Tarumitra, meaning“Friends of Trees” in Hindi and Sanskrit, is a student movement to protect and promote a healthy environment on Earth. Started by students in Patna, India in 1988, the movement has spread into hundreds of high schools and colleges all over India. It has over 2,50,000 members in over 2000 high schools and colleges. Tarumitra has also had several full time volunteers from India and abroad.
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Back in 1988 when very few people discussed environmental problems on a serious note, high schools students from several schools came together under the banner of Leadership Training for Service (LTS), a students’ leadership programme. A Jesuit Fr. Robert Athickal addressed them on the growing menace of the ecological crisis. Tarumitra meaning “Friends of Trees.” The group organised a few programmes in the same year and Fr. Robert Athickal guided the students through a period of groping and soul searching.
Tarumitra students have taken out massive rallies, organized protest demonstrations, resisted the felling of trees and forests, built roadside gardens, raised rare trees in genetic nurseries, gone on long nature-treks, cleaned up garbage dumps, “taxed” people who spread garbage, organized rallies for protecting migratory birds, campaigned for proper repair of roads for reducing vehicular pollution, organized door-to-door contact campaigns and are on a constant crusade to protect bio-diversity.
Early this year when the Principal Sr. Ishpriya came back from the Tarumitra Bio-reserve in Patna, she brought along an intense desire to convert the two acre plot of the convent land into Organic agriculture. She saw the way students in Bihar led by Ms Margaret Molomoo were completing a successful change over into Organic Farming at Tarumitra. Sr. Ishpriya rushed home to Ramganj Mandi in Kota and presented to the school her dream of Organic farming.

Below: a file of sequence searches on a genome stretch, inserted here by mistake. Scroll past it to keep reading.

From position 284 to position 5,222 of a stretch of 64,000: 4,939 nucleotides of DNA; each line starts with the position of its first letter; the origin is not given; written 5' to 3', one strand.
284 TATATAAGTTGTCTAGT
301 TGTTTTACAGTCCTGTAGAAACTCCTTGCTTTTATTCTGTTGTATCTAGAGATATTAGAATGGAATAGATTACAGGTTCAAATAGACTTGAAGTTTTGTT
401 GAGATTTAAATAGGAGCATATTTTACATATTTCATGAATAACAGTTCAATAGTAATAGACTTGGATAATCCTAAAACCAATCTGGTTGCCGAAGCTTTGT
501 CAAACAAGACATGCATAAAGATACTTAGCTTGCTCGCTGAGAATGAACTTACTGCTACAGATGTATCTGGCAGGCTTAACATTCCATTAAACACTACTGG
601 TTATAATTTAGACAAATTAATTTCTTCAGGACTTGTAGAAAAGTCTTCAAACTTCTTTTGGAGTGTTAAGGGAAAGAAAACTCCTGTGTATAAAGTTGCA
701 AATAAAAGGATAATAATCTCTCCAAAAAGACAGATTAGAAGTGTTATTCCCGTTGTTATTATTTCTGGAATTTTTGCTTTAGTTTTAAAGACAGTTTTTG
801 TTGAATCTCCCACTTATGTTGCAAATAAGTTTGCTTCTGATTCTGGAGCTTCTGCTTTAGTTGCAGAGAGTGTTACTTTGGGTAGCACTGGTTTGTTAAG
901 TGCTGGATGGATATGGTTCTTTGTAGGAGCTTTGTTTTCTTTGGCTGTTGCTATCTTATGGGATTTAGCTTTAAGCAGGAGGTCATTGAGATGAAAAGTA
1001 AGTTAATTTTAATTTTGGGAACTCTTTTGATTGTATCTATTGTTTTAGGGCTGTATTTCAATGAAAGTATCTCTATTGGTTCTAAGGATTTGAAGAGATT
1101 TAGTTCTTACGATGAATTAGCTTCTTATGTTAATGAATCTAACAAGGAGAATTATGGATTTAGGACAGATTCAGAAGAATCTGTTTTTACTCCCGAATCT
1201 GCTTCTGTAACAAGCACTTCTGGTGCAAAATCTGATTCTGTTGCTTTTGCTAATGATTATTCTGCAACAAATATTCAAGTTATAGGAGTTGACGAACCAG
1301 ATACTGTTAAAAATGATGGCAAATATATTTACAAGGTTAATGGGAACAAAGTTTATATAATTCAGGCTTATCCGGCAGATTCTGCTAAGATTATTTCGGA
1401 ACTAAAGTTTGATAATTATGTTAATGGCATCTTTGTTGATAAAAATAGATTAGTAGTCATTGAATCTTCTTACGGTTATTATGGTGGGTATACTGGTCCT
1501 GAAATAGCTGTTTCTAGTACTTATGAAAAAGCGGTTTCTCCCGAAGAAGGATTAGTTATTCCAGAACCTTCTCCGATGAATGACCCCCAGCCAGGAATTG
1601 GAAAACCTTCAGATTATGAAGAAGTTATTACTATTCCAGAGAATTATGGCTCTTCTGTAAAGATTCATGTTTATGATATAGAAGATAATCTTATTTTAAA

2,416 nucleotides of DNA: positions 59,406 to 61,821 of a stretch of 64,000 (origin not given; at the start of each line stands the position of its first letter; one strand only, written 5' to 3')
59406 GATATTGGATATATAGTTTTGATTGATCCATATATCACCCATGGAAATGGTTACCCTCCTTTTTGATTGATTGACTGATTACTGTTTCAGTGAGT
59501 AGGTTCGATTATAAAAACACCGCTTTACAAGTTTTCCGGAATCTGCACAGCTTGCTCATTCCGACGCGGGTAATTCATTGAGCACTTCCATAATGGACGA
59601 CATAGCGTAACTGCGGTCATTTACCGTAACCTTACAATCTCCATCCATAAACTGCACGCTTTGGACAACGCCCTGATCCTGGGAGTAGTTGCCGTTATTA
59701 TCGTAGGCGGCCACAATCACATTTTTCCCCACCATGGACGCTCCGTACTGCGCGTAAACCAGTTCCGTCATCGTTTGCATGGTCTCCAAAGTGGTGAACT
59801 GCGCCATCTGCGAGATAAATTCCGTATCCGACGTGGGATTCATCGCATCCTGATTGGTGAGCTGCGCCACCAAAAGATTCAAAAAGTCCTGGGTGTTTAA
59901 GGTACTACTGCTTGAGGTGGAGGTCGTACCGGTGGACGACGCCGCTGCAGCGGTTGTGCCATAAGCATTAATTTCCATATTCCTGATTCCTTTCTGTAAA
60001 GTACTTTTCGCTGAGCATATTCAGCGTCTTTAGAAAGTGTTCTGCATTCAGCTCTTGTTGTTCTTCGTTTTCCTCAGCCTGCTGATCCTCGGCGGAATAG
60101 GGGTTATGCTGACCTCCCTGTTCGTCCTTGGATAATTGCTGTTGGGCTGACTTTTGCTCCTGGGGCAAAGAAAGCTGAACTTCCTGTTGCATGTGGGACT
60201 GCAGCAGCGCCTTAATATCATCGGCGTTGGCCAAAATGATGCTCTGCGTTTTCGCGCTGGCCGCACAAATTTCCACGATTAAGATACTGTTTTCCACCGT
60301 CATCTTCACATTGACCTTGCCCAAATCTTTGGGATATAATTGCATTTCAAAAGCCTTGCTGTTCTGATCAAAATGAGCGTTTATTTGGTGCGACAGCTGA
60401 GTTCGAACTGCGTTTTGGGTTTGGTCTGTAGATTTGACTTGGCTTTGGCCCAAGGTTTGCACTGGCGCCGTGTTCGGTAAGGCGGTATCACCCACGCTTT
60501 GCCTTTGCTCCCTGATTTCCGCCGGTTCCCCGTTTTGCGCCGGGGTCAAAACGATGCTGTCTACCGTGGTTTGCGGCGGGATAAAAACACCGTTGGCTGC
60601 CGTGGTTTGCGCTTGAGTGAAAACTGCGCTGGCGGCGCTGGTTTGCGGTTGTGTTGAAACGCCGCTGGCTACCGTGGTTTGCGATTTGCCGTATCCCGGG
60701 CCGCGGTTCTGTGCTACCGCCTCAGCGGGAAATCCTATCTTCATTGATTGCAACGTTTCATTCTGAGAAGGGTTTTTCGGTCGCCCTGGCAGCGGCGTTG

Two students from University Belgium Ghent who are students of Environmental management joined Tarumitra for a three month Internship in March 2012. Jens and Willem identified the issues of Garbage, especially the non-biodegradable plastics as the main garbage problem of Patna, the city with a minimum of three milllion people. Both moved around and met students, their teachers and parents, bureaucrats and politicians, law enforcement police personnel and the people on the streets. Both of them wanted their research to be action-oriented and therefore the attempt was as to move the garbage! They collected non-degradable materials and worked on them to convert them into re-cycled, reusable resources.
Over a hundred student representatives from Mount Carmel, BPS, Hartmann, Gyan Jyothi and Gyan Deep met at the Tarumitra Bio-reserve in Digha to celebrate the World Earth Day. They participated in it by enacting the traditional Marriage of a Well to a Tree. Shweta Marandi , a Tarumitra student leader from Mount Carmel, who compered the program said that our ancestors knew the delicate interdependence of the trees and water tables. They solemnized this symbiotic relationship of trees and water by organizing their wedding at every Hindu marriage where the priest presided over the marriage of the well to a tree along with the nuptials of the boy and the girl. “Every human marriage is protected by the greater wedding of the trees to the wells!” said Sanskriti Chauhan, another student.